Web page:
True, distribution does get over quicker, but does it really need to?

I still maintain that the real reason we have them is to give the faithful opportunities to participate more fully in the Mass. The same with cantors, readers, Masters of ceremonies and excess Altar Servers

Side note: Having been one of those, I can tell you except for really special Masses, two altar boys are enough and one is usually sufficient, unless you are using two Priests to distribute. . You don’t need 8 or 9 sitting around looking bored.


#9

How did priests before VII and EMHCs manage in the Tridentine Rite with parishes just as large? they did, just finely i believe.


#10

:clapping: :clapping: :clapping:


#11

Before ordination as a priest or deacon a man is required to become an Extraordinary Minister of Holy Communion.

From the Code of Canon Law, canon 910 §2: “The extraordinary minister of holy communion is an acolyte, or another of Christ’s faithful deputed in accordance with Can. 230 §3.”

Canon 1035 §1: “Before anyone may be promoted to the diaconate, whether permanent or transitory, he must have received the ministries of lector and acolyte, and have exercised them for an appropriate time.”
(From The Code of Canon Law: New Revised English Translation, HarperCollins Liturgical, 1997, ISBN 0-00-599375-X).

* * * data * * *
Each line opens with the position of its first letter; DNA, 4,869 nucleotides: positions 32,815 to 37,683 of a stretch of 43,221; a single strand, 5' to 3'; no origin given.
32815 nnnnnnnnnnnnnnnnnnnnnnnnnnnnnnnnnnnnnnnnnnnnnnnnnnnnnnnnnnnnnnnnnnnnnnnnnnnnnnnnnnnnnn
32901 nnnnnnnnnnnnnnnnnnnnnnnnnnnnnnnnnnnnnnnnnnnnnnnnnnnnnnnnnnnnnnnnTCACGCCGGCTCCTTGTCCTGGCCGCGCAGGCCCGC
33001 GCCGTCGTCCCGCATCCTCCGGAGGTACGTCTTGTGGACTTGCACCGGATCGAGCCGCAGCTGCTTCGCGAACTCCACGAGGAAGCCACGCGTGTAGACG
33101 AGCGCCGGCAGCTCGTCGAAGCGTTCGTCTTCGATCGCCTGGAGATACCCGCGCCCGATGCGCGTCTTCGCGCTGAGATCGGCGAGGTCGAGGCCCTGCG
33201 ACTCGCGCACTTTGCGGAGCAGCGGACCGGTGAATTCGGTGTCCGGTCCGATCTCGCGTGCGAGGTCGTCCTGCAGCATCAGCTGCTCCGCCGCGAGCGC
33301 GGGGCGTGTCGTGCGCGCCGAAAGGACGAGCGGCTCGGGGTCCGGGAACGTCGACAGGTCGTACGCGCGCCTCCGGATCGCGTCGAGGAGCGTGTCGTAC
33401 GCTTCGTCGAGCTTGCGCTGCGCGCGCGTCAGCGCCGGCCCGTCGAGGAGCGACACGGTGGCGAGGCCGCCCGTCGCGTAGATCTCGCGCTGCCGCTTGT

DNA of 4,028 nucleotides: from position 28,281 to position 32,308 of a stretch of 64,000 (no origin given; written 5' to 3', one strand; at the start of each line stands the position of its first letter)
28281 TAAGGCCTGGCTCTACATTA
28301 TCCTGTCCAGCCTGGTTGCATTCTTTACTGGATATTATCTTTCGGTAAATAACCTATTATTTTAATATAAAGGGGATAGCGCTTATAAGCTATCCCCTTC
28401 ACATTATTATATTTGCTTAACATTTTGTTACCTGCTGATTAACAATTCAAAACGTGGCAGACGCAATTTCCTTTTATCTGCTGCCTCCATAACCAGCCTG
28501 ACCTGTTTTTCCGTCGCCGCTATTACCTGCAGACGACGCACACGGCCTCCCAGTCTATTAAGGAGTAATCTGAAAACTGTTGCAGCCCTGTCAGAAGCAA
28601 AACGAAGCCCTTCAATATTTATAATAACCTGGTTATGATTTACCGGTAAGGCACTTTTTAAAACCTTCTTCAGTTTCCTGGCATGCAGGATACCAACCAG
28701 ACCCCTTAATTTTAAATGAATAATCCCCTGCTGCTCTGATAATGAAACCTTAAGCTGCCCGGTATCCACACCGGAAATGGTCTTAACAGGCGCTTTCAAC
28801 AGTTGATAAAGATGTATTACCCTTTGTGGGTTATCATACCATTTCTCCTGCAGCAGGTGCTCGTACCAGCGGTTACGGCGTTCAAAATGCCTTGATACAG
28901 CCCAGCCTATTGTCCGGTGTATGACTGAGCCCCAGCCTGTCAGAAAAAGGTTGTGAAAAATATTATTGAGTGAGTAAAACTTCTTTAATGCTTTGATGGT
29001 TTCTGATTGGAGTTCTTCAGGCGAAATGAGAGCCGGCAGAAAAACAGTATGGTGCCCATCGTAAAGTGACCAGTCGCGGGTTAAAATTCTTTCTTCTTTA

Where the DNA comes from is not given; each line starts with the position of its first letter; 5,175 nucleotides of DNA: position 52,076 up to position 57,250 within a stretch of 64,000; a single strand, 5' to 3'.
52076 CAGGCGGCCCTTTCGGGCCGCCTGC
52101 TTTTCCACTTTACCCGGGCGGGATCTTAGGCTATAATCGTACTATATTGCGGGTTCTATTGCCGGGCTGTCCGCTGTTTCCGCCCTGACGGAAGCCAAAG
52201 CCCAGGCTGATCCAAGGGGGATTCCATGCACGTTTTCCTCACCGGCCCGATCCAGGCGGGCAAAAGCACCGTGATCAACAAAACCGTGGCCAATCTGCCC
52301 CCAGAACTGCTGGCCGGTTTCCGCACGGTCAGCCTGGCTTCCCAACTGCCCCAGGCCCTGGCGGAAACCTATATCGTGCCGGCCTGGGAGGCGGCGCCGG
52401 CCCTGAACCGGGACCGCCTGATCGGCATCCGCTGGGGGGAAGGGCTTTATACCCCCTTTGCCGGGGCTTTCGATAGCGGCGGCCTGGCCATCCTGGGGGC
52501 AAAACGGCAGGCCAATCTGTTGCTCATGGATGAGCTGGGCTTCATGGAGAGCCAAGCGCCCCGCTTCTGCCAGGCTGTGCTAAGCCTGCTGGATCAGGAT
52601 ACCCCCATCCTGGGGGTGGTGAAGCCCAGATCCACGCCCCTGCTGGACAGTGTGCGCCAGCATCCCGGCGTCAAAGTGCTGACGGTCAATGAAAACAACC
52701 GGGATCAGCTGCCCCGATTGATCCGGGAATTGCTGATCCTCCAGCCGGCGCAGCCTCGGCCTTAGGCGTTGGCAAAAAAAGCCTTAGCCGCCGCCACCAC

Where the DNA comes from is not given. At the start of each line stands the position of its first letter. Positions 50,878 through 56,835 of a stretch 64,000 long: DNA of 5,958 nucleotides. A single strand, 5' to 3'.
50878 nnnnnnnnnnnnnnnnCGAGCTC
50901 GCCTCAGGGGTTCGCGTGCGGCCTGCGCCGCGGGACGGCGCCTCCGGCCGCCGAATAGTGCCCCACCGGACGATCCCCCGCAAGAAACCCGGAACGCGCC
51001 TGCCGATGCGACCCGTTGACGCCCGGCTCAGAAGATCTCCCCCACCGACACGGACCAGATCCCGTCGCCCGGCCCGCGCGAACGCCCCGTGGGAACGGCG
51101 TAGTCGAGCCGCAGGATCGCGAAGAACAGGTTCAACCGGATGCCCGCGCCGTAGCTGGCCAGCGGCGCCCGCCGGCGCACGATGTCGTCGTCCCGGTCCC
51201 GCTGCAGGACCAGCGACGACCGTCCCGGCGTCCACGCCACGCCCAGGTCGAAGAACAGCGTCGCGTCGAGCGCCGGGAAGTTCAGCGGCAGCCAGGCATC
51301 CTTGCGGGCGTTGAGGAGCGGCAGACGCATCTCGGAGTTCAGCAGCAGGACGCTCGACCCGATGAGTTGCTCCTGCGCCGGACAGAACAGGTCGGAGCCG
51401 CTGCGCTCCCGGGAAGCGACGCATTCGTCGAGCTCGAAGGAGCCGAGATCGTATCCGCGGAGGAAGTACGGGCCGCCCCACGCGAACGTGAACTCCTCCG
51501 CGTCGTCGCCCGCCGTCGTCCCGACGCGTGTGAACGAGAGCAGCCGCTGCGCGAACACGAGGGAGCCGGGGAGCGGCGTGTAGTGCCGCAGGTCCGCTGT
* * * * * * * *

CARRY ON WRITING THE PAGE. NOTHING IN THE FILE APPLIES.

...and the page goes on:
From the homily for the Institution of Acolytes: “… It is your responsibility to assist priests and deacons in carrying out their ministry, and as special ministers to give holy communion to the faithful at the liturgy and to the sick. …”
(From The Rites Volume Two, Liturgical Press, 1991, ISBN: 0-8146-6037-1, page 107).

So a seminarian who believes that they, or others, should not become Extraordinary Ministers would be in a difficult position regarding their ordination.


#12

Everyone seems to be forgetting a couple of things. First, prior to Vatican II, there were a lot more priests. With the priest shortage, there are many parishes that only have one priest, some that don’t even have one (they have to have a guest priest come to say Mass) not the 3 or 4 that they used to have. Also, if the Precious Blood is to be received by the faithful, this necessitates EMHC’s. My parish distributes the Precious Blood to the faithful at all Masses. I also don’t think that practice will change since the Cathecism says that "Since Christ is sacramentally present under each of the species, communion under the species of bread alone makes it possible to receive all the fruit of Eucharistic grace. . . (T)his manner of receiving communion has been legitimately established as the most common form in the Latin rite. But ‘the sign of communion is more complete when given under both kinds, since in that form the sign of the Eucharistic meal appears more clearly.’ " 1390 Cathecism of the Catholic Church. Our current Pope Benedict XVI wrote most of the Catechism, so he approves of communion under both kinds.